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The Boulevardier is simply a negroni with gin swapped for whiskey — who’d have thought? Uninspired though the idea may seem, we shall let the brilliance of this cocktail speak for itself.

In a lowball glass, combine one part each Campari, red vermouth, and whiskey. Add ice to fill the glass, stir briefly to dilute a bit (and cut down the initial syrup-y texture), and garnish with a citrus twist (orange is best). For the whiskey I like a punchy rye, but mid-high quality bourbon works really well also. Try it with 1.5 parts whiskey at some point.


Now, I said last week that Campari is romantic, so you’ll forgive me this week as I simply tell a story:

I remember my first Boulevardier well. It was only a little less than a year ago in Potsdam, Germany, and I had spent the evening traipsing about the gardens of Sanssouci, Frederick the Great’s summer retreat. It’s a grand and gorgeous estate, shot with manicured paths, canals, various palaces and other, more whimsical, constructions. I was with a couple of dear friends (a brother and sister, in fact) who I had not seen in a long time, and as the dim greens of evening slipped into the purple streaks of chilly twilight, we sauntered like royalty about the place admiring our surroundings and our fortunes, speaking loftily of poetry, history, and philosophy, recalling warmly our stories of days gone by beneath the familiar constellations of the late summer sky, as dear friends do. German park security not being what you’d think, we passed the younger portion of the night in this manner, our musings and wanderings certainly invigorated by our afternoon in a local Biergarten and the few liters of German beer we had thoughtfully stashed away on our persons.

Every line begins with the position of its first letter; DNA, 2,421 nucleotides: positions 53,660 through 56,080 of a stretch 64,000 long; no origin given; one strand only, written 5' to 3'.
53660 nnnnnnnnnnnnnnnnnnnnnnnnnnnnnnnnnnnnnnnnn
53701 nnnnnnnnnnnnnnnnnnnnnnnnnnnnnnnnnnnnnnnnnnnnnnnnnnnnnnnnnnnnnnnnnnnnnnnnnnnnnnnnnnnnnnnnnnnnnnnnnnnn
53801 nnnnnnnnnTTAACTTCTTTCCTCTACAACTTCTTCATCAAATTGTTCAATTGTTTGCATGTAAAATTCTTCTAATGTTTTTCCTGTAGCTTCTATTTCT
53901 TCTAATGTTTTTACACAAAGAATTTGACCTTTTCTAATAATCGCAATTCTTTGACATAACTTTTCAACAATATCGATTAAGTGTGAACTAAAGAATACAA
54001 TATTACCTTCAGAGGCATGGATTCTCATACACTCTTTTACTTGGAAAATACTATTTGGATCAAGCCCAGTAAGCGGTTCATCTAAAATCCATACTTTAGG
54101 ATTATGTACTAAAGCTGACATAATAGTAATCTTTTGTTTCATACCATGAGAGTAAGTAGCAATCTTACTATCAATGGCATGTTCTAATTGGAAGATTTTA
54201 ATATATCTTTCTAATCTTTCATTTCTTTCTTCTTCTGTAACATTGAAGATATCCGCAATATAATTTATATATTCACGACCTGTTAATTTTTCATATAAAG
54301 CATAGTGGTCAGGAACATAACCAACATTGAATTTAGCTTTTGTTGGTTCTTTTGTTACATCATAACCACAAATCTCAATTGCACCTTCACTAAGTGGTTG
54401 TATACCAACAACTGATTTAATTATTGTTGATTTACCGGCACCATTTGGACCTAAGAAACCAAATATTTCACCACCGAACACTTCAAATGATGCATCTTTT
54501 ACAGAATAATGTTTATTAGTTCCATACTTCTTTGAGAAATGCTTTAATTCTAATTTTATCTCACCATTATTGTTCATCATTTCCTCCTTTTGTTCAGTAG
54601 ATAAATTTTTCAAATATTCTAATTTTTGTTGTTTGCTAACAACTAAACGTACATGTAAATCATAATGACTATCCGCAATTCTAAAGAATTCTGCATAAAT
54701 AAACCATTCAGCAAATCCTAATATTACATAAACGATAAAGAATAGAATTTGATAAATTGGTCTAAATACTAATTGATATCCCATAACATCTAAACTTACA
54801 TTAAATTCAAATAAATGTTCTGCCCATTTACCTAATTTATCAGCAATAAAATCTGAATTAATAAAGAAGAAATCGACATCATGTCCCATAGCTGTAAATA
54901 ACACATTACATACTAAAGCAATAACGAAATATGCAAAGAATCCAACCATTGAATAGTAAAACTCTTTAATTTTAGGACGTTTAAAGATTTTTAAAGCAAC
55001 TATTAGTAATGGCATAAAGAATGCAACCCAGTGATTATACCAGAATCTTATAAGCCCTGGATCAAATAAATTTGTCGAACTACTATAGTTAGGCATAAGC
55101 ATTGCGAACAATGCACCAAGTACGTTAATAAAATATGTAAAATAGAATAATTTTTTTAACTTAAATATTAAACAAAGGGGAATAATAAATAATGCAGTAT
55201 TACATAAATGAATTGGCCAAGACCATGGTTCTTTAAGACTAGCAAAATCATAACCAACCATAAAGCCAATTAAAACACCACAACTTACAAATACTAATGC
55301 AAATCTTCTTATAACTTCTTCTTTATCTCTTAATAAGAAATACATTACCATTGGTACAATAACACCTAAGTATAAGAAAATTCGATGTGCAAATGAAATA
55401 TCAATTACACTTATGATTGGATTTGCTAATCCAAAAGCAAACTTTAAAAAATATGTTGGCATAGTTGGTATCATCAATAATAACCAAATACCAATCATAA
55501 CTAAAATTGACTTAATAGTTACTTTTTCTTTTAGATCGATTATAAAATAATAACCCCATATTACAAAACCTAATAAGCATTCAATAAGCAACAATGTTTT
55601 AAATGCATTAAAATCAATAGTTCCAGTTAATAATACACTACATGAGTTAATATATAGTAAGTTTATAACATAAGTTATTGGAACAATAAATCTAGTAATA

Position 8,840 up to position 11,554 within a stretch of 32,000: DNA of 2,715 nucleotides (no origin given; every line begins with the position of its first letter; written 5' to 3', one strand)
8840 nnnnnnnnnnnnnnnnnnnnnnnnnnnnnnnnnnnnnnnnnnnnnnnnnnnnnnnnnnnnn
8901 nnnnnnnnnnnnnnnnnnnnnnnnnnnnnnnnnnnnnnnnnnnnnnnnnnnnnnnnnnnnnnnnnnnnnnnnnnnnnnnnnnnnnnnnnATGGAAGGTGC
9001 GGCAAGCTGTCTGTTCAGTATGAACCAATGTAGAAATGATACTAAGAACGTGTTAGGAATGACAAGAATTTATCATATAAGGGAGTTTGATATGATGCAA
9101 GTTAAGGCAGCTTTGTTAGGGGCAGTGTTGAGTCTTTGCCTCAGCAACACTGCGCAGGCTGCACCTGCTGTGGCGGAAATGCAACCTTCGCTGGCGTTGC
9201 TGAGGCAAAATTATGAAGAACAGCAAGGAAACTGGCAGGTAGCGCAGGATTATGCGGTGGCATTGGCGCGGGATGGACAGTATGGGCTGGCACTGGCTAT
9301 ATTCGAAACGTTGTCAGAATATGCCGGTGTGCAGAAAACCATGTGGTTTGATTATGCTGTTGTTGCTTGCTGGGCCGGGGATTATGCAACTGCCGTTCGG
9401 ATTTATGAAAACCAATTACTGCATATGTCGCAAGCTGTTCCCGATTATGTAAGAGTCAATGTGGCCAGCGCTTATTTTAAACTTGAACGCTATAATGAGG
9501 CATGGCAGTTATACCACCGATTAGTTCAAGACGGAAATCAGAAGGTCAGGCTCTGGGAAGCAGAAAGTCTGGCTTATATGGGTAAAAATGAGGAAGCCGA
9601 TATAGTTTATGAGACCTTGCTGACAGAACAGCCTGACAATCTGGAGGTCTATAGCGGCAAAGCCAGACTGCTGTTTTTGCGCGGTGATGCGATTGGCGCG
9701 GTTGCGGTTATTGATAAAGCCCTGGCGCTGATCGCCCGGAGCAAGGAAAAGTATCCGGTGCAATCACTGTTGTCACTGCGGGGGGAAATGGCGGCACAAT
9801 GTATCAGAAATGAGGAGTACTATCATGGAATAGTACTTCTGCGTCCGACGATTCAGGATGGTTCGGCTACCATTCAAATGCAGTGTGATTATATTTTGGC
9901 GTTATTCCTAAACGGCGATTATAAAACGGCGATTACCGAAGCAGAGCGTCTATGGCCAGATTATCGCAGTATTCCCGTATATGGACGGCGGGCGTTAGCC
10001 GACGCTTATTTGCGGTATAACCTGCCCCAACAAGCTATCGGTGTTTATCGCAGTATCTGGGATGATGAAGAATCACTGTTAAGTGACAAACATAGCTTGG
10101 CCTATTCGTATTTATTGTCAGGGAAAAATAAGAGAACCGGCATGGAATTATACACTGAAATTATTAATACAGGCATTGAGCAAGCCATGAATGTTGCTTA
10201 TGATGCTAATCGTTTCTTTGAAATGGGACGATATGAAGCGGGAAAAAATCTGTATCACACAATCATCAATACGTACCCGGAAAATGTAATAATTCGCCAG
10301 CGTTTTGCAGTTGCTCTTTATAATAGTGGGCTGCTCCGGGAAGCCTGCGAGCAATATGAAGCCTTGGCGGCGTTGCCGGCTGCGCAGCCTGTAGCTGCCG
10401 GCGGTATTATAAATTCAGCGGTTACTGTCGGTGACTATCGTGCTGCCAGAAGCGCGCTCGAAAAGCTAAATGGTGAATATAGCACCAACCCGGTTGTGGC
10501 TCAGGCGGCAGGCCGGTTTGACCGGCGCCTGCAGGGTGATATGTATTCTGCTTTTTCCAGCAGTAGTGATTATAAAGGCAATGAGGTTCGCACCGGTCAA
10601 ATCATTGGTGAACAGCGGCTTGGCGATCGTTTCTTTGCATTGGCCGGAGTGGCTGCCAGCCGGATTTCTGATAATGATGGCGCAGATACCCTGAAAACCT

By the time we found a way out of the park and made our way to a nearby bar, I was feeling pretty nostalgic and was thirsty for a proper drink to mark the occasion. Somewhat unusually, I found myself at a complete loss for what the moment called for, so I simply told the bartender how I was feeling and left it up to him. I will admit I was surprised to see him grab the Campari and a bottle of American rye.

Each time I taste the drink’s bitter sweetness, wooden sturdiness, tempered masterfully with summer herbs and mellow Italian vermouth, I can close my eyes and go back to this moment. I recall the beautiful evening we stole together amongst the flowers and statues and stars, finally sitting outside some cozy, nameless bar in the late-summer chill, flickering candlelight illuminating the faces of people I love. A story in a glass.


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